Most people from Joplin would remember where they were on the evening of May 22, 2011. I was at my grandparents’ house, watching the news broadcast as the television screen turned crimson, pink, and yellow — hallmarks of an EF5 tornado forming on the radar. There was a strange sort of silence outside, as though all of the birds and cicadas were at attention. Green clouds angrily cast down an eerie light over my grandparents’ pasture, and everything was still.
We watched as the radar became an angry mess of red, and when the weatherman himself went off air to take shelter, we ran to the storm cellar behind the house moments before the funnel touched down. The sound of a tornado has been described as a freight train, grizzly bear, or waterfall — what I heard in the next few minutes was all, but none, of these at the same time.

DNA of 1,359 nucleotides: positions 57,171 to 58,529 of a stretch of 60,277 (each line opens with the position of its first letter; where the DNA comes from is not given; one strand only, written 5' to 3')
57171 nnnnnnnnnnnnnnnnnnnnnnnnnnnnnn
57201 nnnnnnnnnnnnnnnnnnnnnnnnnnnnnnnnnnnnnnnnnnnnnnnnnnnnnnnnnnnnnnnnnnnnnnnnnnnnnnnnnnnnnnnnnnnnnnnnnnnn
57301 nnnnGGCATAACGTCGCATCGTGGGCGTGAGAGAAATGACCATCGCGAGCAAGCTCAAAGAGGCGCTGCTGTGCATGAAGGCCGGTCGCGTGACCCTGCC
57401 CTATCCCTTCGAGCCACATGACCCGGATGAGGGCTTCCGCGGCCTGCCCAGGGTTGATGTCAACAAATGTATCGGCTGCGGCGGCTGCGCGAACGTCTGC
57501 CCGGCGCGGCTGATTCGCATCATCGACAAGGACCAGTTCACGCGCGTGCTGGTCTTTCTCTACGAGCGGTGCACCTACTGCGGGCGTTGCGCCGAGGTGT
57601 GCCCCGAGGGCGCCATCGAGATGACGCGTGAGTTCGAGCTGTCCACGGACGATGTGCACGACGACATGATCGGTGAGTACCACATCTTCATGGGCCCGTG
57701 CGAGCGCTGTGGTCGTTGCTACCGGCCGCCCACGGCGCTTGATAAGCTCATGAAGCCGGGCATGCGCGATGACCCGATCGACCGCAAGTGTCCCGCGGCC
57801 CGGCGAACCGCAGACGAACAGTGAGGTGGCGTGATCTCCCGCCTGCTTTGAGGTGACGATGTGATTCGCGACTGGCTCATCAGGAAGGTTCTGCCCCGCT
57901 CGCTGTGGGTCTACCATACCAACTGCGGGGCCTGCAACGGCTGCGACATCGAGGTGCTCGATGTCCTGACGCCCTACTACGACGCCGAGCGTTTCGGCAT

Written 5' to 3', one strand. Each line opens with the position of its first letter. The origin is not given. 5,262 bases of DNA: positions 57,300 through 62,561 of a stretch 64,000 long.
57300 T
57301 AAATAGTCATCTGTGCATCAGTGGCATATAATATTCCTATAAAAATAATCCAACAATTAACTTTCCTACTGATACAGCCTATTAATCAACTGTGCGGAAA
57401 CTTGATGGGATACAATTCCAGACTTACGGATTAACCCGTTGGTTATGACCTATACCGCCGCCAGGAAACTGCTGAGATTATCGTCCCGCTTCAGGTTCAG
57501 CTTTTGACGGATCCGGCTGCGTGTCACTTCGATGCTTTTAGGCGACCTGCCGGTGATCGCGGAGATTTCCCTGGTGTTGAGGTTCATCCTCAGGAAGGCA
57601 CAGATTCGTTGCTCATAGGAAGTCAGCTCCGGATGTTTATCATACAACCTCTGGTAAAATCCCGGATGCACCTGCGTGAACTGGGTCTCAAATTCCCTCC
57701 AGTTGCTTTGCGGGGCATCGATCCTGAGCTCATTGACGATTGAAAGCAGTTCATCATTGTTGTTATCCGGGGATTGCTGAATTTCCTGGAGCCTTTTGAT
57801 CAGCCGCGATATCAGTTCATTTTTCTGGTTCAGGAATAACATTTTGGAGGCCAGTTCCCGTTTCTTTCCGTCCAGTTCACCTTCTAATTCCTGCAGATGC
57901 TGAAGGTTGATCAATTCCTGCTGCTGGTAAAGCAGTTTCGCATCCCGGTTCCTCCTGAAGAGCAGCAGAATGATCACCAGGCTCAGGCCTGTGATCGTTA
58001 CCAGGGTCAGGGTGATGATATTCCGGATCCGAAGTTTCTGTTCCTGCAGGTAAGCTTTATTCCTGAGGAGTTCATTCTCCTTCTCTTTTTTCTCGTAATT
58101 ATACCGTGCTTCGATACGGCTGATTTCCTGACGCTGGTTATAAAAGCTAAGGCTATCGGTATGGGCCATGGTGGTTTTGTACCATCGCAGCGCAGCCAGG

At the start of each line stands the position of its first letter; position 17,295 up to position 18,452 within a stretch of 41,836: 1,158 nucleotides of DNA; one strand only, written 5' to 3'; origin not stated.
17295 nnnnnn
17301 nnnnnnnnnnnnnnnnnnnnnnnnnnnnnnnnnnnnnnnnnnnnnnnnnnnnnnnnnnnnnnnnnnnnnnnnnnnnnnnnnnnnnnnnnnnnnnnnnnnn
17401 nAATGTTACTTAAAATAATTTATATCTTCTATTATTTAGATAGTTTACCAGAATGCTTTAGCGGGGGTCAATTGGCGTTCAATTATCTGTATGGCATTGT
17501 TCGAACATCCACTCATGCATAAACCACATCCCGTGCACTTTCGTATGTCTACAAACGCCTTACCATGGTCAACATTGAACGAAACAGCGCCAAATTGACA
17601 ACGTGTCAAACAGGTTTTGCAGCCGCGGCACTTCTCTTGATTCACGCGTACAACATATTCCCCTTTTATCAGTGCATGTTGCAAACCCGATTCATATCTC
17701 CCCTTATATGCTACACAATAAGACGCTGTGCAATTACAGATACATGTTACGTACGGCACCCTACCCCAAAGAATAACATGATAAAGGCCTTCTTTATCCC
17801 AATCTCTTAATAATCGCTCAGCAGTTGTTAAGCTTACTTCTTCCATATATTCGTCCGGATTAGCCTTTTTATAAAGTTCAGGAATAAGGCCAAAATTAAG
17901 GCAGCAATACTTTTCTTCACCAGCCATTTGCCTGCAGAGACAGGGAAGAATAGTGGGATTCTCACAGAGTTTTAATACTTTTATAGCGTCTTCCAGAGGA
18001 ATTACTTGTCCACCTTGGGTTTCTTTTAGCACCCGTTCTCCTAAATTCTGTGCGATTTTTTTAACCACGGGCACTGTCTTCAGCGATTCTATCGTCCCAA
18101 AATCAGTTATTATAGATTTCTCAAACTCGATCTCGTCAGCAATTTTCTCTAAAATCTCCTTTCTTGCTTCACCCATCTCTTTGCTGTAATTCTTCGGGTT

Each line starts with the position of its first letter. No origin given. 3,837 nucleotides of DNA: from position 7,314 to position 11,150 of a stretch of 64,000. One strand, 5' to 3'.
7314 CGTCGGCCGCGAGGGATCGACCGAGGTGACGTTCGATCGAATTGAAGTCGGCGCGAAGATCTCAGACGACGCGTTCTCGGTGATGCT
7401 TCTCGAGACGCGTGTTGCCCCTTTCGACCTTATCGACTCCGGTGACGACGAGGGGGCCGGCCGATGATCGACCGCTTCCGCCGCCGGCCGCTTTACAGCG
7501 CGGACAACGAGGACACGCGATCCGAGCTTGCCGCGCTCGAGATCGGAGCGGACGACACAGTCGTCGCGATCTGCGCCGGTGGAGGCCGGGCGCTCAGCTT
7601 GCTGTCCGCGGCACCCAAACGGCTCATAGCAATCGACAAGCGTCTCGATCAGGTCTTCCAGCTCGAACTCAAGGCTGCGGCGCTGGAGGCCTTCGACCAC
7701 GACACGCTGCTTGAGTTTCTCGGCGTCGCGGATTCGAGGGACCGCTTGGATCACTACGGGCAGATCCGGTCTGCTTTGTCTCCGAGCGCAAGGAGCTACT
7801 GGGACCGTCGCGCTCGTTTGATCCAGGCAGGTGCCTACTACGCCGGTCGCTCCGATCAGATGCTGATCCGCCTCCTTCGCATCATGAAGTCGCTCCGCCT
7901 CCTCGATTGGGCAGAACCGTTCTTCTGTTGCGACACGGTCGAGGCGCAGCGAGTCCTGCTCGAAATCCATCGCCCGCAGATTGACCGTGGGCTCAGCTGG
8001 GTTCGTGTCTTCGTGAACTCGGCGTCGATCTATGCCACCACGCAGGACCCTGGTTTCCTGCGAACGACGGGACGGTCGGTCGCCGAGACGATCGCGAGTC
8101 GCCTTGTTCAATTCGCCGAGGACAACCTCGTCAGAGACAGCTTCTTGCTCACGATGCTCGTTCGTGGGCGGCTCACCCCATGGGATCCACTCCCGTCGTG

I was just 12 years old when the Joplin tornado struck. Now, at 22, while I can recall the fear, tragedy, pain and destruction that the storm left in its 22-mile wake, I can also distinctly remember the resilience, strength, and selflessness that so many people from around the Joplin community — and beyond — showed to my town in its time of need.